When it comes to the electric vehicle supply chain, researchers believe China has a running head start on the rest of the world.
To compete, the U.S. will need to develop an infrastructure that can support mineral refining, but this would take a regional effort, says Rob Handfield, professor of operations and supply chain management at Poole College.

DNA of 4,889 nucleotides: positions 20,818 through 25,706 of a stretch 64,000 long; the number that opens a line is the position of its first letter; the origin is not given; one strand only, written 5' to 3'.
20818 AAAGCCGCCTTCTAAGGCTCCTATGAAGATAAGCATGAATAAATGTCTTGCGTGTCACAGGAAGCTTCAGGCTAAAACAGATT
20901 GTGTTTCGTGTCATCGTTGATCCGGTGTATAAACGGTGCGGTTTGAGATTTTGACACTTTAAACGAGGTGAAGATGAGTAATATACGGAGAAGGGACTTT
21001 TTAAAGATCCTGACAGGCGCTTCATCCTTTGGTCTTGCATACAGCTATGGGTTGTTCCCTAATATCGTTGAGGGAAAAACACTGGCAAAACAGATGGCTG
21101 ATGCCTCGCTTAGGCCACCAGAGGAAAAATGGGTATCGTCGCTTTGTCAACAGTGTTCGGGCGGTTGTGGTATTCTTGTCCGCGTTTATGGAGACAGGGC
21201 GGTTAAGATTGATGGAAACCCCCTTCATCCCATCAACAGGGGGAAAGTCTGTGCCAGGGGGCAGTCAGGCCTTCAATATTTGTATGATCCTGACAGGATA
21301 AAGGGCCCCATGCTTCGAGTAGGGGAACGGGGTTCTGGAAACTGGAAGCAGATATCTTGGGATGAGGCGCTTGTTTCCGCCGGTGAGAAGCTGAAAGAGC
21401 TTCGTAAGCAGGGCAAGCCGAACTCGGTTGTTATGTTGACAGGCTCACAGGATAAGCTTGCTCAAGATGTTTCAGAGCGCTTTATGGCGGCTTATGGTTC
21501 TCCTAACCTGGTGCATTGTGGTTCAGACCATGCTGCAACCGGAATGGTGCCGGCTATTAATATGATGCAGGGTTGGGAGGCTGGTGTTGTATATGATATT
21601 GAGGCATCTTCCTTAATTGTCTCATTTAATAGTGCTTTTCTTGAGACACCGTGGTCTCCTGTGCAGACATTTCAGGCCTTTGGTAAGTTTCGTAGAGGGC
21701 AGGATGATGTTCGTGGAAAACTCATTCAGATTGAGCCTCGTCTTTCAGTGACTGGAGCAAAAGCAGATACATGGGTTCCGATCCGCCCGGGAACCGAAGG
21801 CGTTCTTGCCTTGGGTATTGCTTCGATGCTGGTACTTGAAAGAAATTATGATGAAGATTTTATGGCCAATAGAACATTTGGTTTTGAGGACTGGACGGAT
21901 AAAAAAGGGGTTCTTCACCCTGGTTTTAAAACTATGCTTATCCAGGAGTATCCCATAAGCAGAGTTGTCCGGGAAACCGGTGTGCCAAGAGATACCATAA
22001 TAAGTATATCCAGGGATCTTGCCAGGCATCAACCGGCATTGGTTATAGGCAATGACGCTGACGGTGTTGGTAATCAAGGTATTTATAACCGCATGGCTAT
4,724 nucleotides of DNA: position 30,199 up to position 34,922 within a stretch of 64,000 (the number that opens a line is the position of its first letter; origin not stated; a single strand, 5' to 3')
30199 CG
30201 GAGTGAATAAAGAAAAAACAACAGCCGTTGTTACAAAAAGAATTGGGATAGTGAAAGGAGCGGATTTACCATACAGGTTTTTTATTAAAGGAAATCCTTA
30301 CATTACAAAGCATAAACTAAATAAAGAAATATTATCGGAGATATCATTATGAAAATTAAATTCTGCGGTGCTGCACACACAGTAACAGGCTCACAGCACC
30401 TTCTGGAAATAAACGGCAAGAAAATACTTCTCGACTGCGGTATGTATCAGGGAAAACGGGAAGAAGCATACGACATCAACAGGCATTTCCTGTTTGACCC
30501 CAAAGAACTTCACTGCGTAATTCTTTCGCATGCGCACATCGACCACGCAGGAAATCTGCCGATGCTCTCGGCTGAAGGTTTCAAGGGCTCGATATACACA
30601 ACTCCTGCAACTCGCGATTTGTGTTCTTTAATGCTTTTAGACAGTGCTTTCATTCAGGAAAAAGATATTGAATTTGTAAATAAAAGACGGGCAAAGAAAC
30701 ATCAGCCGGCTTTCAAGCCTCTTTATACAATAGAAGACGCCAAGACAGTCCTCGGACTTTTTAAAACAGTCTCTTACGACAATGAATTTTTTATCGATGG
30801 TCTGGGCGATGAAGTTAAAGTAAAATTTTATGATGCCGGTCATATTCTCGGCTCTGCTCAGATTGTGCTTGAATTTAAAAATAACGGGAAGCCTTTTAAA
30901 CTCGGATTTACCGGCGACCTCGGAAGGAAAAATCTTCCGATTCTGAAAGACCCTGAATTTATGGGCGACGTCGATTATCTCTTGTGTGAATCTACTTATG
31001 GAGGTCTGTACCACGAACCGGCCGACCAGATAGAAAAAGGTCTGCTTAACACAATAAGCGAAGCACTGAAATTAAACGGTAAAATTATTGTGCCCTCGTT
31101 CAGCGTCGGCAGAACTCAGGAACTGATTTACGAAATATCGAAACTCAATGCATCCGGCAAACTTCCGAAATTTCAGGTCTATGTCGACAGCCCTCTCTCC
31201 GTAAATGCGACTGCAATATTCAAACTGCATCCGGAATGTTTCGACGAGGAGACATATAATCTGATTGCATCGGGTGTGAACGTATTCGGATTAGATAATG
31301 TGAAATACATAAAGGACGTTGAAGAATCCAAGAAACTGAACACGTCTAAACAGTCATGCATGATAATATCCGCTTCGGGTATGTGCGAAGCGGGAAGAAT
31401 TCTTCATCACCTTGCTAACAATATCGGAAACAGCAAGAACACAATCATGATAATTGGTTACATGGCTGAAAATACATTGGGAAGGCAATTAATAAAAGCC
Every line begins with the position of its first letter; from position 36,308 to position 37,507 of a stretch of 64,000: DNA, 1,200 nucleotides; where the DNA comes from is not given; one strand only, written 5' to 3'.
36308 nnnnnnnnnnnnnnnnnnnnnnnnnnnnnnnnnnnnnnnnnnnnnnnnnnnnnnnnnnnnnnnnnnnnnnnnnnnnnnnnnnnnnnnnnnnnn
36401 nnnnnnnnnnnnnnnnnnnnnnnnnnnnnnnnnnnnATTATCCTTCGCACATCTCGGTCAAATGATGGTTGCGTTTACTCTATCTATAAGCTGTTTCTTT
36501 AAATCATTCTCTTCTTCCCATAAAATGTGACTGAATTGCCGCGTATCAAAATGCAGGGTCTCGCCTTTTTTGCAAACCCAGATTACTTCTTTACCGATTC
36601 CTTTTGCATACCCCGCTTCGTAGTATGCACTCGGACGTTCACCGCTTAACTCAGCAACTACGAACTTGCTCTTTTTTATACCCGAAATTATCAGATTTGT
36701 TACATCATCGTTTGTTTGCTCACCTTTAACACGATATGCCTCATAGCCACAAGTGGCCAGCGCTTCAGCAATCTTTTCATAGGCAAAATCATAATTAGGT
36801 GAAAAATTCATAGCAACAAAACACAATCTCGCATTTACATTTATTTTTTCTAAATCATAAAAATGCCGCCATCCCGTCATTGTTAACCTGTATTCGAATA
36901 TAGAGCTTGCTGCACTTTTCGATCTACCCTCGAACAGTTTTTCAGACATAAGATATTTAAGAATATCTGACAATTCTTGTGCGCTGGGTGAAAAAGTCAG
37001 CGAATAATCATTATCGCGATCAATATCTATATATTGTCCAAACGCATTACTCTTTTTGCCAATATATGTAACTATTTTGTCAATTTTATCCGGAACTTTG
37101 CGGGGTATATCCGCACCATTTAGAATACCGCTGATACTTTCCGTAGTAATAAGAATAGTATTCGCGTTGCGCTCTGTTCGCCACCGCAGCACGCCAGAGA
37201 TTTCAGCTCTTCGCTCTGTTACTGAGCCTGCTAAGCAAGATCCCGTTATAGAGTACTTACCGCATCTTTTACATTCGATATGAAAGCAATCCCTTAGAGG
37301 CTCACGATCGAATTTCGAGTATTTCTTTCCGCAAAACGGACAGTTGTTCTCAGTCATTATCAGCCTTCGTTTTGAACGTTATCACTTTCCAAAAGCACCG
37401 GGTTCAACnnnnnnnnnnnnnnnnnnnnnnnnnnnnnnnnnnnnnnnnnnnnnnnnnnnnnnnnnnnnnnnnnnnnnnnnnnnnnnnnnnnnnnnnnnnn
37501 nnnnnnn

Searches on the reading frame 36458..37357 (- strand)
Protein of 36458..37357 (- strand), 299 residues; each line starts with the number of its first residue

“Mexico has low-cost labor. Canada has a lot of natural resources, including…lithium and copper and other minerals,” Handfield says. “And the U.S. has a lot of capital to invest in.” However, producing electric vehicles will still require a global supply chain.
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This post was originally published in Poole Thought Leadership.